Congress seeks to wrap up business by Nov. 11

Congress seeks to wrap up business by Nov. 11

In addition to completing negotiations on the remaining appropriations bills, House Speaker Denny Hastert, R-Ill., Tuesday said a handful of key legislative priorities are still alive for the year-despite an adjournment date next week that he expects to meet.

"The president's leaving town, 22 senators are leaving town. My guess is we'll get out of here Nov. 10," Hastert said in an interview with National Journal Group publications, including CongressDaily. Separately, House Majority Leader Dick Armey, R-Texas, said he "expects" to finish the session by Veterans Day-next Thursday, Nov. 11.

The Senate passed the final fiscal 2000 appropriations bill Wednesday as the Republican leadership struggled to secure the votes to adopt the District of Columbia/Labor-HHS conference report and its 1 percent across-the-board spending cut. The package was narrowly passed on a 49-48 vote only after GOP leaders prevailed upon Sen. Chuck Hagel, R-Neb., who initially voted against adoption, to change his vote.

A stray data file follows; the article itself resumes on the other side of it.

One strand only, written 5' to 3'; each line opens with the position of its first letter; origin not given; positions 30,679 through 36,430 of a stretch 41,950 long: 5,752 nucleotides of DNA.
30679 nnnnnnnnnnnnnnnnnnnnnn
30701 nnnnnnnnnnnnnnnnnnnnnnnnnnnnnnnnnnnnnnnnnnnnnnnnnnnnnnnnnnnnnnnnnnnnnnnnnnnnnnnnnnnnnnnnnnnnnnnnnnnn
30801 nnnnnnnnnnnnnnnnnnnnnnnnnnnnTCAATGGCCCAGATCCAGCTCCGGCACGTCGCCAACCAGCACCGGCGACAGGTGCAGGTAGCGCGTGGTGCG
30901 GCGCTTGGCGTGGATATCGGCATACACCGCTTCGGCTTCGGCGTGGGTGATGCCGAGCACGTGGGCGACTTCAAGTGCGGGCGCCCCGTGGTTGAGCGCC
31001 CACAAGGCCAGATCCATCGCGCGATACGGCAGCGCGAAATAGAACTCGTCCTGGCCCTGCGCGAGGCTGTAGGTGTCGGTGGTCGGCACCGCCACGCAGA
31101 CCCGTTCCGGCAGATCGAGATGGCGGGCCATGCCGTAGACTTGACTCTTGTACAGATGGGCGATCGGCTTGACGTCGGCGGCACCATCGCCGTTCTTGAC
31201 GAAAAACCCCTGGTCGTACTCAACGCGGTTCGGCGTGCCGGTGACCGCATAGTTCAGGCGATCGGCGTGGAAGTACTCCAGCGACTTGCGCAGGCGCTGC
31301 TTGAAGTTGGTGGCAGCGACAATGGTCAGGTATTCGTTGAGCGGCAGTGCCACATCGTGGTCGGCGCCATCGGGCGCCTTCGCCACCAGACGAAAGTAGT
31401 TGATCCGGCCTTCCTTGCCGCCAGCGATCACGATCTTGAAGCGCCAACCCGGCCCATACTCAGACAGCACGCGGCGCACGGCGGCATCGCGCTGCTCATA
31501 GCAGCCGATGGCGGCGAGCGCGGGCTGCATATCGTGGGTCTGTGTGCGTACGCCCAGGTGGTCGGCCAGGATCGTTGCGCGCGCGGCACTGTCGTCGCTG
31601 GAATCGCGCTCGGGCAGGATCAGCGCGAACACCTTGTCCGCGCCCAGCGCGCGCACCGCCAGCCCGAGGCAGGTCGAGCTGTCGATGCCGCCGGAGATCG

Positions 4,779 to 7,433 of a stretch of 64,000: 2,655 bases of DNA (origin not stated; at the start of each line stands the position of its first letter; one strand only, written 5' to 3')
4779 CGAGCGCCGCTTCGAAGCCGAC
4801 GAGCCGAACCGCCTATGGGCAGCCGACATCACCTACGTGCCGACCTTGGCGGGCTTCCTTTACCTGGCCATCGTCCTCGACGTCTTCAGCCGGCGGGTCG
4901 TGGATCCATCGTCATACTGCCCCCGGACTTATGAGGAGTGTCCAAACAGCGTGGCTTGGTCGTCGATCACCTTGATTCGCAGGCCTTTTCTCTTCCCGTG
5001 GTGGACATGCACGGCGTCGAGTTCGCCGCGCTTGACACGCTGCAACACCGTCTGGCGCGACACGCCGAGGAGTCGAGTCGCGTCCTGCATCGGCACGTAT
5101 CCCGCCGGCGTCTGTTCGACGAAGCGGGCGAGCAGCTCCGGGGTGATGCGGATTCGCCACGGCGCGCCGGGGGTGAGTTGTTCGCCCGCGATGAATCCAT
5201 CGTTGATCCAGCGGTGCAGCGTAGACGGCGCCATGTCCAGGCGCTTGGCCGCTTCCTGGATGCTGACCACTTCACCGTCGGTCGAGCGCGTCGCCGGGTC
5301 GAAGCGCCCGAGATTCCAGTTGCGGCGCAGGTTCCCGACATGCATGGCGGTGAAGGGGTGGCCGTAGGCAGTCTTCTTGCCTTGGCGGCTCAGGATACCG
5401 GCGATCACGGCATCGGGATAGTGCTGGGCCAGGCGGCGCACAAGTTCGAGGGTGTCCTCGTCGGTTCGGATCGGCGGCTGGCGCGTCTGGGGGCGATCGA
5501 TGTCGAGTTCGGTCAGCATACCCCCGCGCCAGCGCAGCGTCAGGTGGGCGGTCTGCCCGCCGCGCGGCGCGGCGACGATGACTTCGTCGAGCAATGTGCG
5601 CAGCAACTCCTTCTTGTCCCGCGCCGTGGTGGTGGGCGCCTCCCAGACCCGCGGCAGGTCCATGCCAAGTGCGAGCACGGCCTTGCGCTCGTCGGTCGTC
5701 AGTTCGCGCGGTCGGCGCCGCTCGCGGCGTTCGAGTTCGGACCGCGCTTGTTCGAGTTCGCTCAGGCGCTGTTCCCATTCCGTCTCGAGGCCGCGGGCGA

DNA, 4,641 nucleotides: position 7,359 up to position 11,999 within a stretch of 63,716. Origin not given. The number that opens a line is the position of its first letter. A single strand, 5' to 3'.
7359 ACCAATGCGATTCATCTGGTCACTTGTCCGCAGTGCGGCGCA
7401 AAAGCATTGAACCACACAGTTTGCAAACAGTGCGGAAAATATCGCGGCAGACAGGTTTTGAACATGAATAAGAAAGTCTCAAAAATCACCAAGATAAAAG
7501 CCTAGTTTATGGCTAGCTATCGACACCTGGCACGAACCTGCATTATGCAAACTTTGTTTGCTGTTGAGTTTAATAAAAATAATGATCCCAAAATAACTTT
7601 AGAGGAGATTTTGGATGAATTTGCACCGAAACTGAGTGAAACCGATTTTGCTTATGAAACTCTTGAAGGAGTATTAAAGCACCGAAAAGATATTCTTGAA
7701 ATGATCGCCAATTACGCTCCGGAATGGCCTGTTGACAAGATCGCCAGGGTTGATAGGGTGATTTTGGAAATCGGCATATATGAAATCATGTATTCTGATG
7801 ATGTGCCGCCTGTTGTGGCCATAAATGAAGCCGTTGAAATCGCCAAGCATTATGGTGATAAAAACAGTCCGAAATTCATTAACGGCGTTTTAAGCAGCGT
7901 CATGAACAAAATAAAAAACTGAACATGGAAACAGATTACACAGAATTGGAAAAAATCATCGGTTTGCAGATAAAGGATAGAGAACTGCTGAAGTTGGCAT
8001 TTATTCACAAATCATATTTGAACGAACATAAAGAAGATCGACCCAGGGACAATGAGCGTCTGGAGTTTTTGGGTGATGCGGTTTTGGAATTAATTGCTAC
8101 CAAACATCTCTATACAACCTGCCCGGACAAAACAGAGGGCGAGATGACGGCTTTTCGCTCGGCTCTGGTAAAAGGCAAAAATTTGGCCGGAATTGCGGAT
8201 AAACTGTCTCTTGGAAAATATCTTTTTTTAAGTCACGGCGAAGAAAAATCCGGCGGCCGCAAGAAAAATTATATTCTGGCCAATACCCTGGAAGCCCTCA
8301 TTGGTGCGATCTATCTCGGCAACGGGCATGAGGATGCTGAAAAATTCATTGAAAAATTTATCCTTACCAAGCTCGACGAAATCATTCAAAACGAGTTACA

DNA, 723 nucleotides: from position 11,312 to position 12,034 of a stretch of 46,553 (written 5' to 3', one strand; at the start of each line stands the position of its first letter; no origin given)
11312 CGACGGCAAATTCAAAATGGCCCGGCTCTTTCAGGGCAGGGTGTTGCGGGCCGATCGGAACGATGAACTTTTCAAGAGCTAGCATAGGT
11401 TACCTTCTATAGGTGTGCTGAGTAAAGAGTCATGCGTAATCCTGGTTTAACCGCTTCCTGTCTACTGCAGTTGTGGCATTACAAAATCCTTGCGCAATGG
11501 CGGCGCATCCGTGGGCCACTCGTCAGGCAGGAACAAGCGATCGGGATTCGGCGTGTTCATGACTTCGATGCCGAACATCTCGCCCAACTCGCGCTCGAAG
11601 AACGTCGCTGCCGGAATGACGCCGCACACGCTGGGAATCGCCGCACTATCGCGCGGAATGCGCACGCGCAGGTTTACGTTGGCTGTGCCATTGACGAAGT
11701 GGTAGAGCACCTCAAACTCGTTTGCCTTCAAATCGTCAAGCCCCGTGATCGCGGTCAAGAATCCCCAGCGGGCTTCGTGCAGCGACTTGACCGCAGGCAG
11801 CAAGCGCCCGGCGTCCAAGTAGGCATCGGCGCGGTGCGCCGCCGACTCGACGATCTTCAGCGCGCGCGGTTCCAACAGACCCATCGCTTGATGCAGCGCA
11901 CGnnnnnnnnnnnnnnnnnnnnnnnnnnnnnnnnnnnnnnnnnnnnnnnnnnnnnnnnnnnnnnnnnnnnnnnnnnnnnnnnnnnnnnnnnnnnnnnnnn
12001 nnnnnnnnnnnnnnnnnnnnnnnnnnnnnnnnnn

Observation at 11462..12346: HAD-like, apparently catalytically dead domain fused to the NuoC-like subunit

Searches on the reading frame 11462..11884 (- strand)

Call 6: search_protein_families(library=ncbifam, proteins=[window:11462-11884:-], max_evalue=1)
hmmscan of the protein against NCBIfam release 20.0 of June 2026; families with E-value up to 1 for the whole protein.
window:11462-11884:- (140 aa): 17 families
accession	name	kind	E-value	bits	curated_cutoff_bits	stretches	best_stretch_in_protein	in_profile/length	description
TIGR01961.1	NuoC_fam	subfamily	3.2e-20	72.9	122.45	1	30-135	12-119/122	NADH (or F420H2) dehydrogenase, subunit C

President Clinton has vowed to veto the Labor-HHS bill and Senate Labor-HHS Appropriations Subcommittee ranking member Tom Harkin, D-Iowa, said, "The White House is going to come into these negotiations very strong," particularly in its opposition to the across-the-board cut, which Harkin called a "poison pill."

Although administration negotiators continue to push Republicans on a wide range of budget issues, the White House views several initiatives as having top-tier status. Based on discussions with White House officials and public statements by President Clinton, these include: funding to hire 50,000 police officers; the latest installment on hiring 100,000 new teachers; payment of U.S. debts to the United Nations; the president's "Lands Legacy" program to protect wilderness areas; and deleting from the fiscal 2000 Interior spending bill riders the White House views as anti-environmental.